Istanbul to Peking
A journey spanning the width of Asia
Istanbul to Peking, following the Silk Road offers an experience of so many different cultures. From the exotic and opulent cities to the raw natural beauty of the landscape. It will be impossible to forget your encounters en route. Irs a great trip for amateur photographer.
Asia offers some of the most diverse cultures in the world, and many different religions are represented in the different areas. Islam is most associated with the region, although are many other prevalent faiths. Here Christians, Jews, Zoroastrians, Yazidis, Baha’i and Nestorians, all live in harmony on the road from Istanbul to Peking.
Countries en route
Iran and Uzbekistan, may not be associated with tourism and with such a different culture; the thought of visiting may be intimidating. The people of these countries are friendly, hospitable and are very welcoming to visitors from the West.
Of course, with different cultures, there is sometimes the need to adapt, and this means respecting other traditions and customs. When entering Iran, women need cover up and wear a headscarf and men must wear long trousers. In other countries it’s best not to show shoulders or knees, which could be interpreted as a sign of disrespect.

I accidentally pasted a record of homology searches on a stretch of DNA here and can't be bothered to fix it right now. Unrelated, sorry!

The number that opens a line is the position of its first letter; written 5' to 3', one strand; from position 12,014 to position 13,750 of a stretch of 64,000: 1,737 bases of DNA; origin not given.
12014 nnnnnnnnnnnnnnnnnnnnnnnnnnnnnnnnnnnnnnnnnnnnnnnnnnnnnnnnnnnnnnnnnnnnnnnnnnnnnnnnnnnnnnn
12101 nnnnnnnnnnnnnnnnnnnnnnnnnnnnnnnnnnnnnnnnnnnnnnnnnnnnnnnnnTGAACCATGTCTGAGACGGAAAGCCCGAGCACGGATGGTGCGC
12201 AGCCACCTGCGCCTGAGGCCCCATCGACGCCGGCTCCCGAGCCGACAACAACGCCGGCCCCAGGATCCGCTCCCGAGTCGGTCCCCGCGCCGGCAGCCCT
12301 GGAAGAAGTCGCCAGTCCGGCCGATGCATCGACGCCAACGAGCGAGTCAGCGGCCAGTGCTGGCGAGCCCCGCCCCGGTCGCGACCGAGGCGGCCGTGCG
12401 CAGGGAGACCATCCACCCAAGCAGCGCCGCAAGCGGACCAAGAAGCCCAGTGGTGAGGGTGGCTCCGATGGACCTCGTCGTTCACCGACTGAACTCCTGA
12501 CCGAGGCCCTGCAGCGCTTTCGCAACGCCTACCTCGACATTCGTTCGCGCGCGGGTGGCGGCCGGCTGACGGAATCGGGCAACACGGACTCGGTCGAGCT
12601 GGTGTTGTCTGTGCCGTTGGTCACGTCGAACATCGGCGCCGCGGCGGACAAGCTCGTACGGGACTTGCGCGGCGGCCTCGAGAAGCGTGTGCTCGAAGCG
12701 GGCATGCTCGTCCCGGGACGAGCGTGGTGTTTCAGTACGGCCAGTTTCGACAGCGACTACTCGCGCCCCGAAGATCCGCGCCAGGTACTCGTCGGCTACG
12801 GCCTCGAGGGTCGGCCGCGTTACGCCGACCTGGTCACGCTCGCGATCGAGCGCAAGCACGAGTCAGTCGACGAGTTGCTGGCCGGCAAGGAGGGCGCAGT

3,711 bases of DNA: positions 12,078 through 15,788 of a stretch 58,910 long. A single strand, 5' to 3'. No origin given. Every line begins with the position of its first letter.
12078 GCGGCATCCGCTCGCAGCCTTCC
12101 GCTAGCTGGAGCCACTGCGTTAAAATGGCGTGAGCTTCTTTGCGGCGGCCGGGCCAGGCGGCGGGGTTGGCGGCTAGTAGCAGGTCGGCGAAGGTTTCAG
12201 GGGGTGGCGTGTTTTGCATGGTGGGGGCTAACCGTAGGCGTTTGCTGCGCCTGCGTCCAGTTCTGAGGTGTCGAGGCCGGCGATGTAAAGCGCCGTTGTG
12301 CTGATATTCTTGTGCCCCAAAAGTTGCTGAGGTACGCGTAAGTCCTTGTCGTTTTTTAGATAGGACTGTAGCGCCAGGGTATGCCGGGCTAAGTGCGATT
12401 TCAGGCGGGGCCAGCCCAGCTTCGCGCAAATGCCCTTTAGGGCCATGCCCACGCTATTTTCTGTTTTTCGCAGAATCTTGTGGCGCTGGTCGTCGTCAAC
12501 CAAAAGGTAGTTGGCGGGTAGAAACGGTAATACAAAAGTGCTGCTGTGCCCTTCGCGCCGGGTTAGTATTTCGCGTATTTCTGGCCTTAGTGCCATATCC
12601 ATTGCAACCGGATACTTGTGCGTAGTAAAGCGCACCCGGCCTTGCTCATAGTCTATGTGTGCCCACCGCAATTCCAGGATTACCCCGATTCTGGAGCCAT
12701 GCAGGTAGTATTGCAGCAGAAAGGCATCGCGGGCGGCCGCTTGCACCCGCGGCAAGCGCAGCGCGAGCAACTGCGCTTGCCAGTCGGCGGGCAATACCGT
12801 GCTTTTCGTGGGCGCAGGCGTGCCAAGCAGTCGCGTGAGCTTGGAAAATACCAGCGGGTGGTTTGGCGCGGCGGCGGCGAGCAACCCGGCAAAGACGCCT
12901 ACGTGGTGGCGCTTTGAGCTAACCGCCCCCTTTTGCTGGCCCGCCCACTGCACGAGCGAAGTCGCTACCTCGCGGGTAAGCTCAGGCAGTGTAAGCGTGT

It’s the culture in Iran for women to wear headscarves
If you aren’t sure what’s right, your tour guide for the journey will be able to let you know what you need to do.
Overlanding means that flying from one destination to another is out of the question. Many places are remote, so hard to get to otherwise. So by going overland, you get to see the spectacular scenery and opportunities along the way.
To get the most out of a long expedition like this, journeying via truck provides the best way to experience the landscape and to really see the country. With the ability to stop off at small villages en route and talk with locals. Moving from one place to another by truck offers the chance to escape from tourist hot spots.
Hotels and Camping
Although there are hotels in some places, taking a tent and sleeping under the stars, or in a yurt, if you like. Camping provides the group with more flexibility about how to plan the trip and where to stay each night.
16 weeks may sound like a very long time, though once you are on the road you will be wishing for the days to slow. A captivating experience and one which you will never forget, the Istanbul to Peking overland is a memorable expedition.